The strategies for finding talent that companies typically use are no longer working. To get ahead of the trend, companies need to become proactive not reactive in finding talent, and they need to bring in more of a human touch to the process.

There are some nuances to this problem that I want to address: It starts with where companies are looking for talent, but also includes what they are looking for from within the talent pool.

First, companies habitually look for talent when the position is ready to be filled. They open the position and only then do they hit up LinkedIn and other online platforms. They work their way through the pile of unknown talent via resumes from people they’ve not yet met. Bigger companies may even filter those resumes with technology using an Applicant Tracking System (ATS), which removes any sense of the human behind the words.

But what if companies reversed this process?

What if they started with the pool of talent and got to know the people interested in working with them… and at the same time, gave those people an opportunity to get to know the company and its culture better?

What I’m suggesting here is that companies could build their own Hidden Talent Network where they can gather the pool of interested job seekers before the job is open.

This would allow the companies to address the second nuance that I mentioned above: Changing what they are looking for from that talent.

Typically, companies look for ideal candidates who already have everything that is listed on the job description. That means they miss one key factor: the candidate’s potential.

Finding the right person for a job isn’t just about whether they’ve got all the boxes checked. It’s also about their potential to check more boxes as they grow with the company.

Why does this matter? Turnover is expensive!

It can cost a U.S. company $4000 or more to hire one employee, and it can take up to 52 days to fill a position. (Toggl.com) If you hire someone who doesn’t stay, the company starts the process again, losing more money and time in the process.

Therefore, the goal should not be to hire someone who checks all the boxes in the job description; rather, hire someone who has the potential to check those boxes and much more. Hire someone who envisions themselves staying with your company for the long term, and who you already know fits the culture.

Building your own Hidden Talent Network would help you do this. It provides you with a pool of people that you already know, and who have gotten to know your company as well. Before the job is even open, you can identify the people who tick most of the boxes and show potential to grow with your company. You’ll shorten the time to hire and potentially reduce how much money it costs to find them.

So how do you build a Hidden Talent Network? Slowly, over time, by scouting talent and giving the talent the opportunity to scout you.

For example, you could host talent events where you can speak to them in groups about where your company is going. In what ways is it growing and what types of talent do you hope to be looking for in the future? Talk about your organizational culture and what you value. This would also be a great time to set expectations: What can job seekers expect during your hiring process? Which skills and qualifications are mandatory? What can they do to be an even better fit as the anticipated jobs come open?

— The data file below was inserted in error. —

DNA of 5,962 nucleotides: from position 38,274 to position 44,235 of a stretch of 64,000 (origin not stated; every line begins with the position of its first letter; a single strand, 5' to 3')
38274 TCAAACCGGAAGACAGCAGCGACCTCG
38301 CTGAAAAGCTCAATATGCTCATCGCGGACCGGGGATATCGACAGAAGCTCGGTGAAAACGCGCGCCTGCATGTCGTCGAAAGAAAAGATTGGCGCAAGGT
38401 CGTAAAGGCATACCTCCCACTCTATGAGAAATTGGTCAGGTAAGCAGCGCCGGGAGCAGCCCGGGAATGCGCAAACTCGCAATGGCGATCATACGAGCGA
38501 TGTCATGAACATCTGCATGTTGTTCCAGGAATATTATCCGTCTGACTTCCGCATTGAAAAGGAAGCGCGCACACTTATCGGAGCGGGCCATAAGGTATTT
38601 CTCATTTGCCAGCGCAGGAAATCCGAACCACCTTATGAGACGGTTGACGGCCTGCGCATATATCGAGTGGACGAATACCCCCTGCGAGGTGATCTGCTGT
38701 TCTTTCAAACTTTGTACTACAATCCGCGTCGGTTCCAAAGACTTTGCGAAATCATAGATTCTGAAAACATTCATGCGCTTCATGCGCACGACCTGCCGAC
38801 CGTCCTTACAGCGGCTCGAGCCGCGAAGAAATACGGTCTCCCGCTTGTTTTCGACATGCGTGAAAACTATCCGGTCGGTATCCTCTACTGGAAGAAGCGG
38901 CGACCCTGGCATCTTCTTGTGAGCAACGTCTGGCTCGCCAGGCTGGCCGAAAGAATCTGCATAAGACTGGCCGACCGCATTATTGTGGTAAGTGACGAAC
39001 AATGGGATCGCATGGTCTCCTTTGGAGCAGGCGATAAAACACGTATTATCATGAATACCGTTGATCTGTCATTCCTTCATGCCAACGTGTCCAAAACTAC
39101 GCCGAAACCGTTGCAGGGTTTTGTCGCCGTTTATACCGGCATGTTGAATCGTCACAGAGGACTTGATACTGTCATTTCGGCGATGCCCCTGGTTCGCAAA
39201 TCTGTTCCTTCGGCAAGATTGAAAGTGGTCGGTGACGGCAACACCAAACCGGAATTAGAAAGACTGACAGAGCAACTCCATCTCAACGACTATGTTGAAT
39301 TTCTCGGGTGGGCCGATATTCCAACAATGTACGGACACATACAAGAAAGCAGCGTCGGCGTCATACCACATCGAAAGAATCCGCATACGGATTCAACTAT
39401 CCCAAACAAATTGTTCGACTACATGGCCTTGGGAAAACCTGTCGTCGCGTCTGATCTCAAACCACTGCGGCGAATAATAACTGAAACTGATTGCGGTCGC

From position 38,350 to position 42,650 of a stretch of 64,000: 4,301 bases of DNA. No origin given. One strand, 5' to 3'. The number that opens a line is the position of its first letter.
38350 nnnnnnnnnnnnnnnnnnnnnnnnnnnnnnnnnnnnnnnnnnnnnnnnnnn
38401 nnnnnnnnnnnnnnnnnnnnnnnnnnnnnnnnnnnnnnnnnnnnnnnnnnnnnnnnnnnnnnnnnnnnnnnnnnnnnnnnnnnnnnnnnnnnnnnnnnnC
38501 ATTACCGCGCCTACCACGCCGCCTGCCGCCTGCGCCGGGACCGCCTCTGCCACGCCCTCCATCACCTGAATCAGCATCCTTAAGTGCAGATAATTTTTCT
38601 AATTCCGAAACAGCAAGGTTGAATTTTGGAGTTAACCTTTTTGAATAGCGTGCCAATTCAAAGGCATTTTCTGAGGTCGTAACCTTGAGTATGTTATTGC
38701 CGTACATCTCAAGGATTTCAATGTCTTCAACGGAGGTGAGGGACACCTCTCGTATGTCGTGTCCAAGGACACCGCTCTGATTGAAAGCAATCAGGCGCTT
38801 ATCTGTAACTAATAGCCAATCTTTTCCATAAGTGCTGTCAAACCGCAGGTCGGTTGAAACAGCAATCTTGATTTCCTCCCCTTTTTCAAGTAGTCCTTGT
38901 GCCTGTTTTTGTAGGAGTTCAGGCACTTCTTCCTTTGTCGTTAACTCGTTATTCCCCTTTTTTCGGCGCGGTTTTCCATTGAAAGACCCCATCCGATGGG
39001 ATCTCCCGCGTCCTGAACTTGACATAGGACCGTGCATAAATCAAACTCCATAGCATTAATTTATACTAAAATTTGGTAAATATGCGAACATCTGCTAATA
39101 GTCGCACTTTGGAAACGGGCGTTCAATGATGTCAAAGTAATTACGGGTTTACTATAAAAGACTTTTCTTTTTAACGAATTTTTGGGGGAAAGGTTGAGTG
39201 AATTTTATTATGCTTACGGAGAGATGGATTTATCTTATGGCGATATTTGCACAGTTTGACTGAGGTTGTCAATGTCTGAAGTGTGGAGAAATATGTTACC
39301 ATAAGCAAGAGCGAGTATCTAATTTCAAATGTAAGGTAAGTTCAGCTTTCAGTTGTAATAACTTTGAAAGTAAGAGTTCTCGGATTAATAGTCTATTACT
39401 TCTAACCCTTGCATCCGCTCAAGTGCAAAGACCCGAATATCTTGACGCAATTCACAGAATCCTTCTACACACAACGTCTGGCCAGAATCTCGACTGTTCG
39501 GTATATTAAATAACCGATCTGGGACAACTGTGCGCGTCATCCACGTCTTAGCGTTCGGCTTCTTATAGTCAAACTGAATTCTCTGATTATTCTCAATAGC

Transparency on your part will help you find the right people and get the conversations started early.

From all the years that I’ve spent working with job seekers to help them find the right positions that will help them build a career for themselves, the one thing that I’ve consistently seen is that the best jobs are found through the hidden job market.

That “hidden job market” is something that a job seeker builds for themselves by making connections with the companies that they are interested in working with.

Companies could do this as well by making it easier for individuals to connect with them and speeding up the whole job placement experience for everyone involved. It could also provide them with an untapped market of talent that they could onboard quickly.

The world has changed and continues to do so. If companies want to get the best talent, they’ll need to change with it. The global pandemic has made us all more human. Connection matters more to us. The companies that are embracing this humanness are the ones that will find the best people.

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The Best Questions to Ask a Hiring Manager

The Best Questions to Ask Your Hiring Manager

The Best Questions to Ask a Hiring Manager

July 12, 2021

The Best Questions to Ask Your Hiring ManagerIf you are truly focused on finding a job with a company that has right culture for you, the questions you ask the hiring manager will be key.

The hiring manager is the person who would be your boss. And as I mentioned in a recent article, the best time to ask questions about culture is during the interview.